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2019-2020 Update: Safest Affordable Used & New Cars

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Safest Used Cars Deals for $10K or Less, & Best New Car Safety Picks Under $25K for Teen Drivers and Families

Many families put a high priority on safety for their kids.  Unfortunately, for various valid reasons, most are not able to go out and buy a brand new car with the latest safety features.  Perhaps others are buying a car for a teen or college student and want something safe, but are concerned they might wreck a new car.  Earlier this year, the IIHS evaluated hundreds of cars to produce an updated list of recommended models for teens.  A similar list was created by Consumer Reports.

NHTSA: Teen Driving

I have somewhat different criteria for my teen drivers, with the most emphasis on actual crash test results and crash avoidance safety features.  For example, while I also exclude the smallest sub-compact and “micro” vehicles, I have no issue with my teen driving a compact sedan, but only if it has very good crash test results.  Compact sedans are less expensive to buy and maintain, plus they are generally easier to maneuver and park, especially for an inexperienced driver.

Unfortunately, the IIHS excludes compact sedans from their list, even top performing models with many safety features and good all-around crash test scores, including their own small overlap test.  In fact, some models they have recommended in the past do marginally or poorly in this newer crash test.  Like Consumer Reports, many of their recommendations are well over $10,000 even with very high mileage.  Speaking of Consumer Reports, they omit many very safe choices if the vehicle didn’t do well in their proprietary reliability rankings.

For this list, the requirements are very objective and focus only on safety with a price threshold.

Safe Used Vehicle Requirements:

  1. 5-star NHTSA overall rating
  2. IIHS Top Safety Pick
  3. Around $10,000 or less to buy
  4. Good visibility and handling
  5. No sports cars, minicars, sub-compacts or any model under 2,700 lbs
  6. No “2-star” or “1-star” ratings in any individual NHTSA crash test or rollover rating
  7. No “Marginal” or “Poor” IIHS crash test results in ANY crash test, including the newer small overlap tests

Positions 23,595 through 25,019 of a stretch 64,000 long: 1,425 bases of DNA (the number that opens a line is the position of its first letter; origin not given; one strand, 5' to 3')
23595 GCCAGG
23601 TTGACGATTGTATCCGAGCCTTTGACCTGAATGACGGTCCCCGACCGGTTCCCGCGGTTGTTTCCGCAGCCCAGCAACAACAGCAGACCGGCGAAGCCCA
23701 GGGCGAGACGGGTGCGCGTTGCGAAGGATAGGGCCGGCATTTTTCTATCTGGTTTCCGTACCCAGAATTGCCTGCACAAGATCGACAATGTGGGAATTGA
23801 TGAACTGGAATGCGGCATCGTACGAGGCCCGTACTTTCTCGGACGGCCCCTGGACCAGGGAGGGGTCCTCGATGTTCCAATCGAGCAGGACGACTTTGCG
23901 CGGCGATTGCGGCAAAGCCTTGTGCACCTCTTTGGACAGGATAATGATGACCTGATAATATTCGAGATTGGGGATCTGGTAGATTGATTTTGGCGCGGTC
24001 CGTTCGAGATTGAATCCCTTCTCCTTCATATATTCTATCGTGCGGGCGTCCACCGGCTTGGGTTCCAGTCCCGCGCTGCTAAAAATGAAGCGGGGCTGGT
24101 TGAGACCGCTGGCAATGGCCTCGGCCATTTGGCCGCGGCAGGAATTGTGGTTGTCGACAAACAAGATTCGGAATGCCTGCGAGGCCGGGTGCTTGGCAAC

Safest Used Vehicle Preferences:

  • IIHS Top Safety Pick+
  • No 3-star NHTSA ratings in any test
  • Midsize or larger, 3,200 lbs. or more
  • Stability Control and Side Curtain Airbags standard
  • 2011 or newer.  In 2011, the NHTSA began crash testing with its improved crash test system that doesn’t compare to models before 2011

Safe Vehicle Wish List:

Back Seat May Not Be The Safest Place for Your Child? Wait….What?

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You may be seeing news headlines about a new project to research the safety of rear seat occupants.  Unfortunately, some media outlets have misinterpreted the intent of the study and have some very misleading headlines.  “Study shows the back seat may not be the safest place for your child in a front-end collision,” says NBC News and some of its affiliates.  Though new studies sometimes do contradict old research, that is not the current intent of this new paper from the IIHS.

NBCnews.com

Now consider the headline of the IIHS press release, “Rear-seat occupant protection hasn’t kept pace with the front.”  In fact, that is exactly the purpose of this new project.  The IIHS is developing a new crash test to help promote improvements in safety for rear seat occupants.  This study was not designed and likely does not have enough statistical information to change our current recommendation to keep all children 12 and under in the back seat whenever possible.

According to Russ Rader, Senior Vice President of Communications at the IIHS:

While we looked at real-world cases involving occupants age 6 and older, the focus is on adult passengers because they appear to be the most vulnerable to seat belt-related injuries to the chest, especially the oldest occupants.   The long-standing recommendation to parents hasn’t changed: The back seat is still overall the safest place for properly restrained children to ride.